Many Android phones are a bit more durable than iPhones, but that doesn't mean they're immune to damage. Phone screens are made of glass, after all, and glass breaks when you drop it.
So. You dropped your Android phone for the 60th time and you now have a beautiful spider web pattern blooming across your home screen. If you don't have month-to-month phone insurance, here are your options for getting that screen fixed.
Hit up the manufacturer
If your Android device is relatively new (read: still under manufacturer's warranty), the first place you'll want to go for your phone fix is the manufacturer. The price for a broken screen will vary depending on your device, but for a Samsung Galaxy S7 Edge you're probably looking at around $270 plus a day or two without your device. Going to the manufacturer is almost always going to be more expensive than a third-party repair shop, but your warranty will stay intact and your phone will be fully restored (possibly even replaced with a fully refurbished model) to its pre-broken-screen excellence (and waterproof phones, like the Galaxy S7 Edge, will retain their waterproof status).
Samsung owners might want to consider purchasing Samsung Protection Plus -- it's like Apple Care, but for your Galaxy phone. Samsung Protection Plus is an extended warranty available for all of Samsung's high-end smartphones that covers everything from mechanical breakdowns to accidental damage (e.g., broken screens). It costs between $99 and $129 for two years of protection -- during those two years, you'll get two accidental damage claims per year and you'll pay a $79 deductible per incident. So one broken screen replacement on the Galaxy S7 Edge will cost you $208.
Get it fixed by a third-party repair shop
If your Android device is older (out of warranty) or a less-popular model, you'll probably be able to save money by going to a third-party repair shop. I called a few local repair shops in the Los Angeles area and got quotes for between $100 and $250 for a Samsung Galaxy S5 screen replacement.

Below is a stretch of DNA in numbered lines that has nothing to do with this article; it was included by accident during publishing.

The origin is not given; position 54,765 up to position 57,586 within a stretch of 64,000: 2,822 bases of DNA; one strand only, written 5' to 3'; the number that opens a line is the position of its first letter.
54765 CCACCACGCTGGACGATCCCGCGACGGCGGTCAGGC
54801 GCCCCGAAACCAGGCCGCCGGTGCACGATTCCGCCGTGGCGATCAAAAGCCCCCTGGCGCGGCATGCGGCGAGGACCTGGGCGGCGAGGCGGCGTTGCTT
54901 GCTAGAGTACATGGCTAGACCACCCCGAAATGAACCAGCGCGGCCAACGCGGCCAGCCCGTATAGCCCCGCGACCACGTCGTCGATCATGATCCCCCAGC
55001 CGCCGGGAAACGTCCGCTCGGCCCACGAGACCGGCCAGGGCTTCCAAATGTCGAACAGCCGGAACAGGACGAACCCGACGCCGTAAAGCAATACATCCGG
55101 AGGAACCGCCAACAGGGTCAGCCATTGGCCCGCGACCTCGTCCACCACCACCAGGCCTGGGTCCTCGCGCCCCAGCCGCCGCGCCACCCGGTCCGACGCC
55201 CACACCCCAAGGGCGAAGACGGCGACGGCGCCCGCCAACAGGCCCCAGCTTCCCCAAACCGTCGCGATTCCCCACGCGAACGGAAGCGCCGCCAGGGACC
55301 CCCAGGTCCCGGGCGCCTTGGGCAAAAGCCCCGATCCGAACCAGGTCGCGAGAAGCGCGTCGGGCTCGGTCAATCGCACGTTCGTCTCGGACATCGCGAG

There are a couple of benefits -- aside from price -- to using a third-party repair service. If you go to a local repair shop, they'll be able to fix your phone quickly (some in less than an hour; one local LA shop even offered to come right to my apartment and fix it on the spot), which means you won't be stuck without a phone. Most third-party repair shops also offer a warranty on the parts they replace, which means you can call them if your replacement screen stops working for any reason (aside from, you know, dropping it and breaking it again).
All third-party repair shops are not created equal, so here's what you'll want to ask before you hand over your device:
- How much will it cost?
- How long will it take?
- What type of warranty do you offer? (Parts and service, or parts only/service only? Limited or lifetime?)
Using a third-party repair service to fix your device's broken screen will void your manufacturer's warranty, so if your phone is new it's best to first check out the manufacturer's quote. Some new phones, like the Samsung Galaxy S7 Edge, are verydifficult to repair, so you may find that the manufacturer has a better price than any reputable third-party service.
Deal with it
Assuming your device's broken screen isn't drastically interfering with your ability to use your phone, or making your fingers bleed, you may want to just ride out the cracks until you get a new phone (or until it does make your fingers bleed). To make your device last as long as possible, cracks and all, I suggest putting it in a sturdy, shockproof case, because any bumps or drops could cause more damage. If the cracks on the screen cross usable area, you may also want to look into a glass screen protector -- to protect your fingers from cuts and to protect your screen from more damage.